During the last few months, I’ve been reading a lot about “Game theory” and “Rationality” and “Super-Rationality”. It’s really an interesting subject and it has A LOT of applications in real life.
The basic, or elemental brick in the game theory is what we call the “Prisoner’s dilemma”, it is the main and most important model in game theory that can be used to represent lot of different situations in real life. Here we go:
Two members of a criminal gang are arrested and imprisoned. Each prisoner is in solitary confinement with no means of speaking to or exchanging messages with the other. The police admit they don’t have enough evidence to convict the pair on the principal charge. They plan to sentence both to a year in prison on a lesser charge. Simultaneously, the police offer each prisoner a Faustian bargain. If he testifies against his partner, he will go free while the partner will get three years in prison on the main charge. Oh, yes, there is a catch … If both prisoners testify against each other, both will be sentenced to two years in jail.
So, in another words:
- if both keep silent, they will get one year in jail sentence.
- If one kept silent and the other defects, the one who defects get free, the other one gets three years!
- if both defected, both get 2 years.
Here is the table that represents the situation:
Prisoner B stays silent (cooperates) | Prisoner B betrays (defects) | |
---|---|---|
Prisoner A stays silent (cooperates) | Each serves 1 year | Prisoner A: 3 years Prisoner B: goes free |
Prisoner A betrays (defects) | Prisoner A: goes free Prisoner B: 3 years |
Each serves 2 years |
In the rational way of thinking:
The rational way of thinking is the one where each agent tries to maximize his own payoff regardless what the others will do: here, each prisoner will try to minimize his own sentence duration, regardless what the second one does: it is always better to defect. Because, if prisoner A chooses to cooperate, By defecting prisoner B goes free instead of serving 1 year and if prisoner A has chosen to defect, prisoner B has better to choose to defect as well, this way, he will serve 2 years instead of 3.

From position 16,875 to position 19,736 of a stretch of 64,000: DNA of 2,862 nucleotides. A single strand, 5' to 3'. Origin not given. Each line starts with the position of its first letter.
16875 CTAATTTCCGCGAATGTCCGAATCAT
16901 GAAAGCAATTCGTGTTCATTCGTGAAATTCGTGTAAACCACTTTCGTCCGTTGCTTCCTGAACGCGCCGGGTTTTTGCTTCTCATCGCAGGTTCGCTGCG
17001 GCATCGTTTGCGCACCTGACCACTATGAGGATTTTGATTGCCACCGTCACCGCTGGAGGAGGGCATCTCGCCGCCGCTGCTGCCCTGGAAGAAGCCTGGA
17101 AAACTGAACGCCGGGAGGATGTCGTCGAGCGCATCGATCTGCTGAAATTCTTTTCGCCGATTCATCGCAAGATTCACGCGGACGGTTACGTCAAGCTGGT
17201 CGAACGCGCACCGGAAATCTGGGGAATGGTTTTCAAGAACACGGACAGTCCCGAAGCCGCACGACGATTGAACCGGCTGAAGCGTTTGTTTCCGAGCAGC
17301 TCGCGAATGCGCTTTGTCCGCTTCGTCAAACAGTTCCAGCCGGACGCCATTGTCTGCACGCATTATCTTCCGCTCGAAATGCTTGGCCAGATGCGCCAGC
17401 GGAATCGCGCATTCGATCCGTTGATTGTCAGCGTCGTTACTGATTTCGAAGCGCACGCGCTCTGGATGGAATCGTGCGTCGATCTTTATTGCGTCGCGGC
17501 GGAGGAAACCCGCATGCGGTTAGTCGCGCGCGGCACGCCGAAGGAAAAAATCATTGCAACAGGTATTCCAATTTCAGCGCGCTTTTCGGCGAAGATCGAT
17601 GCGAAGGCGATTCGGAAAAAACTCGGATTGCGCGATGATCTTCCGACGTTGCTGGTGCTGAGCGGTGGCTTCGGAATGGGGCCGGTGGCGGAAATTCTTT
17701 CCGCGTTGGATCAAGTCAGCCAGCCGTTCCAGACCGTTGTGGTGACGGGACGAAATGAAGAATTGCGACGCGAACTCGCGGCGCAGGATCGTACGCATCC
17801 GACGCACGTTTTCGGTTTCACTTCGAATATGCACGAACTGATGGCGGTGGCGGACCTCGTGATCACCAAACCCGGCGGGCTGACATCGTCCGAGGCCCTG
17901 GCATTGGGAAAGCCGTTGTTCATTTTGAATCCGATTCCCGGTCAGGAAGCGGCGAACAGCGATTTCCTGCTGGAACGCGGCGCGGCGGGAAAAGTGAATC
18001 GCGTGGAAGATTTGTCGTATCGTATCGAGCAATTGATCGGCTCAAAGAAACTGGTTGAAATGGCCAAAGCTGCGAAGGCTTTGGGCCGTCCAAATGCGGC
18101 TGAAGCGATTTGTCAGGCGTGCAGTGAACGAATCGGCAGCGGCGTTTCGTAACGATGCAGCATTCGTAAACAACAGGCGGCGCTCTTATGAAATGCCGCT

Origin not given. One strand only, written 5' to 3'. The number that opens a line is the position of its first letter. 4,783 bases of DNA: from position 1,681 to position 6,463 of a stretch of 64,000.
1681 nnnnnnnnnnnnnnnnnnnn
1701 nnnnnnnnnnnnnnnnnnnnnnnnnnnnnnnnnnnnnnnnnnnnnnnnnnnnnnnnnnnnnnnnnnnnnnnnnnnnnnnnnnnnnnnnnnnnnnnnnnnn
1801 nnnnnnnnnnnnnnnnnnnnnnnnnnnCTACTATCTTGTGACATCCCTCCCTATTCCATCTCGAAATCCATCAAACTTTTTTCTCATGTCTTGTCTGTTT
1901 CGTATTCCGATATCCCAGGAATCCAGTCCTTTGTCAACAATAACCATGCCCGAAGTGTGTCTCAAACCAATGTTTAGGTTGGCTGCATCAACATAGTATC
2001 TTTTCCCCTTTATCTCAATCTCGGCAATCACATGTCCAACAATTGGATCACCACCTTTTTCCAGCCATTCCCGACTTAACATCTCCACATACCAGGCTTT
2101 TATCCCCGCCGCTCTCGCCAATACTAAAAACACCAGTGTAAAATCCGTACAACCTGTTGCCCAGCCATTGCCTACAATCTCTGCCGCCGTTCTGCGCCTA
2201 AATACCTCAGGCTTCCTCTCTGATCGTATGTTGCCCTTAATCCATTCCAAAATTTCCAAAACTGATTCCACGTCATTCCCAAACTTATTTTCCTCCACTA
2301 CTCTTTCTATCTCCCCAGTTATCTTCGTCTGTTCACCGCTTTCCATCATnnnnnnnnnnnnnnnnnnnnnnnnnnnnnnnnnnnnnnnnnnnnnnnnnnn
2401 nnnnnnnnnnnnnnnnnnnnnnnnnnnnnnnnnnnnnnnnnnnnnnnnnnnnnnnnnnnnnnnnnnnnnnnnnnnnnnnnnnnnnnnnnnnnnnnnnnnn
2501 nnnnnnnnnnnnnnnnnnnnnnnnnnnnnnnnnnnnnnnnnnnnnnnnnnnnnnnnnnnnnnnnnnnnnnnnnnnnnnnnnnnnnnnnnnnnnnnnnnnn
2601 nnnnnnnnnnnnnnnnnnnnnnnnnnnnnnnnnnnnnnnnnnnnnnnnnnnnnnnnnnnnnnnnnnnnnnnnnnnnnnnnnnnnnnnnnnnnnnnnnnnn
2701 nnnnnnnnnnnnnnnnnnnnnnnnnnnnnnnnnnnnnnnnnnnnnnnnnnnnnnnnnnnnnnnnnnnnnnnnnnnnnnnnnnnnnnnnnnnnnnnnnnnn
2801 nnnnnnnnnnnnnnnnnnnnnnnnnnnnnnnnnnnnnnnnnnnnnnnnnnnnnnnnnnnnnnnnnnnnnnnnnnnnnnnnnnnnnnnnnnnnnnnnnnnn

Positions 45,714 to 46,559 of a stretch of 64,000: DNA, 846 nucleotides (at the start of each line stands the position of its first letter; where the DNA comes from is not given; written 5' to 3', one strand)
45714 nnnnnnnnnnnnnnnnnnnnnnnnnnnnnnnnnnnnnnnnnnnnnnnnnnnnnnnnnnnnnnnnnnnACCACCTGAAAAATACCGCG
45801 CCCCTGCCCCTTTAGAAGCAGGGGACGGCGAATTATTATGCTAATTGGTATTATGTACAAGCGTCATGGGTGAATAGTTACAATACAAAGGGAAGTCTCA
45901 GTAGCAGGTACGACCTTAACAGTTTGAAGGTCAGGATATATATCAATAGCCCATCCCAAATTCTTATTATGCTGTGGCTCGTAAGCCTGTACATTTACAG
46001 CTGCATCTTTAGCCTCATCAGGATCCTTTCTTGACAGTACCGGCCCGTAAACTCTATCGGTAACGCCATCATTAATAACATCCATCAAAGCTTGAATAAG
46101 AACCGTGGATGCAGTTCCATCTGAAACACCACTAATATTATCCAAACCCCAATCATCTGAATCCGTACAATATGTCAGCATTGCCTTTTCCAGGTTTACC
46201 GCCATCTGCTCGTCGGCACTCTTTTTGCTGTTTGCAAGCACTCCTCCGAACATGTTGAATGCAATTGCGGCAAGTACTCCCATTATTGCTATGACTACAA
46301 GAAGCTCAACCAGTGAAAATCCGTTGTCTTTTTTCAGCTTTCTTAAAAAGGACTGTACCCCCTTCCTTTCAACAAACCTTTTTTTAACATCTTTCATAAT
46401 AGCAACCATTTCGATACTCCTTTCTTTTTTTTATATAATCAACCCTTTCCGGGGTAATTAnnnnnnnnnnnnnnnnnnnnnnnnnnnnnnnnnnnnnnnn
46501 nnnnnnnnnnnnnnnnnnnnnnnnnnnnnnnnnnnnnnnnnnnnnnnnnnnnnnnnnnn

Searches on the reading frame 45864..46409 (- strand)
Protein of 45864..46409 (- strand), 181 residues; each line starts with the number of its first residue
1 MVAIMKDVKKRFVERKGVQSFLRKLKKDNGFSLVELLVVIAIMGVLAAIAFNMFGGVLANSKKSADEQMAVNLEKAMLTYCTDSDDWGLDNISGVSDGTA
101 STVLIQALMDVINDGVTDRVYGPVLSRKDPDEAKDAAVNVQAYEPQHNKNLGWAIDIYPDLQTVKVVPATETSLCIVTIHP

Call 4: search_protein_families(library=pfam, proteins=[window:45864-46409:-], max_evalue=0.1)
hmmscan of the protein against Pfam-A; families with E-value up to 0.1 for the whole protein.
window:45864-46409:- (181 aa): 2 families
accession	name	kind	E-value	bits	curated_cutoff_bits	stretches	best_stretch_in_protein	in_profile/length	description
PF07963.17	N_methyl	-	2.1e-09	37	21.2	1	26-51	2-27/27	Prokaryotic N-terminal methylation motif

The rational way of thinking leads both prisoners to defect which is also the only Nash Equilibrium in this game. The dilemma is that by both defecting, prisoners will be sentenced for 2 years while by both collaborating, it would have been better for both of them (just 1 year of prison)! But if we play the game again, they will both prefer to defect again and again in the rational way and will both serve 2 years.
The Nash equilibrium is really very sticky and once reached, it is really hard to escape from it, because each one will be afraid that the second person will defect, so he will feel stupid if he chooses to cooperate while the other one did not. I organized a social game in my town in Lebanon, with teenagers of 15-16 years old, they reached the Nash equilibrium very quickly and couldn’t get away from it for 10 continuous times! Nash equilibrium is a very safe, secure state although it might not be for the best of everyone.
Super-rational way of thinking:
Superrationality is an alternative method of reasoning. First, it is assumed that the answer to a symmetric problem will be the same for all the superrational players. Thus the sameness is taken into account before knowing what the strategy will be. The strategy is found by maximizing the payoff to each player, assuming that they all use the same strategy. Since the superrational player knows that the other superrational player will do the same thing, whatever that might be, there are only two choices for two superrational players. Both will cooperate or both will defect depending on the value of the superrational answer. Thus the two superrational players will both cooperate, since this answer maximizes their payoff.
I find there is a kind of spirituality in the Super-rational way of thinking. It aligns with the Golden rule:
“One should treat others as one would like others to treat oneself”
If I prefer the other players to choose “Cooperate”, I should chose “Cooperate” as well. I can’t say I prefer the others to cooperate and me to defect, because if we scale this up to every player, everyone WILL defect.
Related articles
- Prisoner’s dilemma with 3 or more players (erik-poupaert.blogspot.com)
- Game Theory 101 MOOC Completed (wjspaniel.wordpress.com)
- The prisoner’s dilemma (businessinsider.com)
- Prisoner’s Dilemma :: An example of the application of Game Theory (designgames12.wordpress.com)
- The prisoner’s dilemma (sgtreport.com)
- Game Theory :: The mathematics of games (designgames12.wordpress.com)
- TTT Game Theory and Law (pirategirl69.wordpress.com)
Sorry to self-refer but…:) http://www.creatingreciprocity.com/2011/05/18/how-can-we-live-together-part-ii/
Also when you played it as an iterated game did you have a random number of rounds?
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